The Kingdom of This World by Alejo Carpentier
Book Club Recommended
Dark, Fantastic, Insightful

The most insightful thing about the book to me was gaining knowledge as to how ineffectual it is in overcoming oppression to only react to it and have no better thought out plan to take its place. By merely vanishing the current oppressor with no other plan, a new oppressor will take his place and a vicious cycle will created. It takes a well thought out revolution for a society to defeat oppression and thereby achieve progress.

Optimistic, Romantic

This literary cup of tea has about dozen scoops of sugar in it. The book was sappy and predictable. I prefer my tea unsweetened.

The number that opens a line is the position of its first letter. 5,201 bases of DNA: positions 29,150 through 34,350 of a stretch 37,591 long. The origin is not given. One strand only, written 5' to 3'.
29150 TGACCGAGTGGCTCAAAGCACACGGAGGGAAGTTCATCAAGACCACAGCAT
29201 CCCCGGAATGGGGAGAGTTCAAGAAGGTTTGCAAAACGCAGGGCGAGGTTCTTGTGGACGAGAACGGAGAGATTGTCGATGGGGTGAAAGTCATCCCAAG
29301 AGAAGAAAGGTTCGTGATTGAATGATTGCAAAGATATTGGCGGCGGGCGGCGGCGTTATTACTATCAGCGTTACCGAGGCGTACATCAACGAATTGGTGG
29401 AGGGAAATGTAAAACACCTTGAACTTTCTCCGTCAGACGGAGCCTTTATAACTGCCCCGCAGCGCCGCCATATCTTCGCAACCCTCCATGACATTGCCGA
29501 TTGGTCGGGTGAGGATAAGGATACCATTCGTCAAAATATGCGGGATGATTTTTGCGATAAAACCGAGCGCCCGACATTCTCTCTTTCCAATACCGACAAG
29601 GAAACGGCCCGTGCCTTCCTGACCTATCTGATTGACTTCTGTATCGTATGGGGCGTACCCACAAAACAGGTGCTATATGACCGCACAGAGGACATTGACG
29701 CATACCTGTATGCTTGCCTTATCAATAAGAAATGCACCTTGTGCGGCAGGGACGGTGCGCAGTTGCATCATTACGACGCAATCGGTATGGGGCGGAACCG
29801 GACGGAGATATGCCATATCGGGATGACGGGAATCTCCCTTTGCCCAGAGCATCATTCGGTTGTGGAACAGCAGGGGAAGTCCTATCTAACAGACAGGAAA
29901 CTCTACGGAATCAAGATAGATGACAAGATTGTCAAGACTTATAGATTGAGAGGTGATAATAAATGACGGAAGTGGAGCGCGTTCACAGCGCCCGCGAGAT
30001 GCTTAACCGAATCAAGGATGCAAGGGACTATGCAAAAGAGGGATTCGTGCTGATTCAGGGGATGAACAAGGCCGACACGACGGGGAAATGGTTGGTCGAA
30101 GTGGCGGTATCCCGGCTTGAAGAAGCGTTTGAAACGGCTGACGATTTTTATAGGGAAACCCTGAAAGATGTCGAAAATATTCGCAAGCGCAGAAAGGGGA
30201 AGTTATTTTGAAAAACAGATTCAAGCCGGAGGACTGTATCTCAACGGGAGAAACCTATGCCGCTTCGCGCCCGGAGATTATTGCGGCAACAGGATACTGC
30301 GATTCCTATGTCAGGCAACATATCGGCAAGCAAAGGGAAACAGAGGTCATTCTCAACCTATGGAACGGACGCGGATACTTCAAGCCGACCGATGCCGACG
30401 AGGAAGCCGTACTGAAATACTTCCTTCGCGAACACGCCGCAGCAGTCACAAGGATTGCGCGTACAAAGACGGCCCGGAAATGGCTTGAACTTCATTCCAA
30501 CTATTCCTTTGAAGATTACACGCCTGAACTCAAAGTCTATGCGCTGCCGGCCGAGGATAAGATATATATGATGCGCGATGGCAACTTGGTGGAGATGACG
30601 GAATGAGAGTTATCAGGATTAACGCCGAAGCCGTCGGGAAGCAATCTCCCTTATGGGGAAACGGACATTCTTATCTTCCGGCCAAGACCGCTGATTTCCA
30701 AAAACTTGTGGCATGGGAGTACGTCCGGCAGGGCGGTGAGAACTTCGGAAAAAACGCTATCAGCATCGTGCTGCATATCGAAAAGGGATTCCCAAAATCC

Book Club Recommended
Insightful, Brilliant, Fun

Rick's hilarious stories within the story alone are worth the price of admission. Caveat emptor: I read some this book on a plane and looked like a fool laughing out loud! Reading this book has spurred me on to try and tackle "Infinite Jest".

The Crime of Father Amaro by Jose Maria Eca De Queiros, Margaret Jull Costa
Book Club Recommended
Insightful, Dramatic

An insightful look at religious hypocrisy in the 1870's. Since then, religious hypocrisy has kept an even keel and made steady progress. It's amazing that the book was published in 1875 in a Catholic country. A film based on the book was banned in Mexico in 2002.

Informative, Interesting, Dramatic

Erik Larson is not an historian but a speculator. He writes as fact what no one alive witnessed. Also, the story of a 19th century psychopath is a subject matter that doesn't interest me. We have plenty of current day sickos who's lives don't interest me either of whom I could have not enjoyed reading about instead! I prefer fiction, but also enjoy non-fiction written by real historians. There's so many great books and so little time. To read this book is to squander precious time.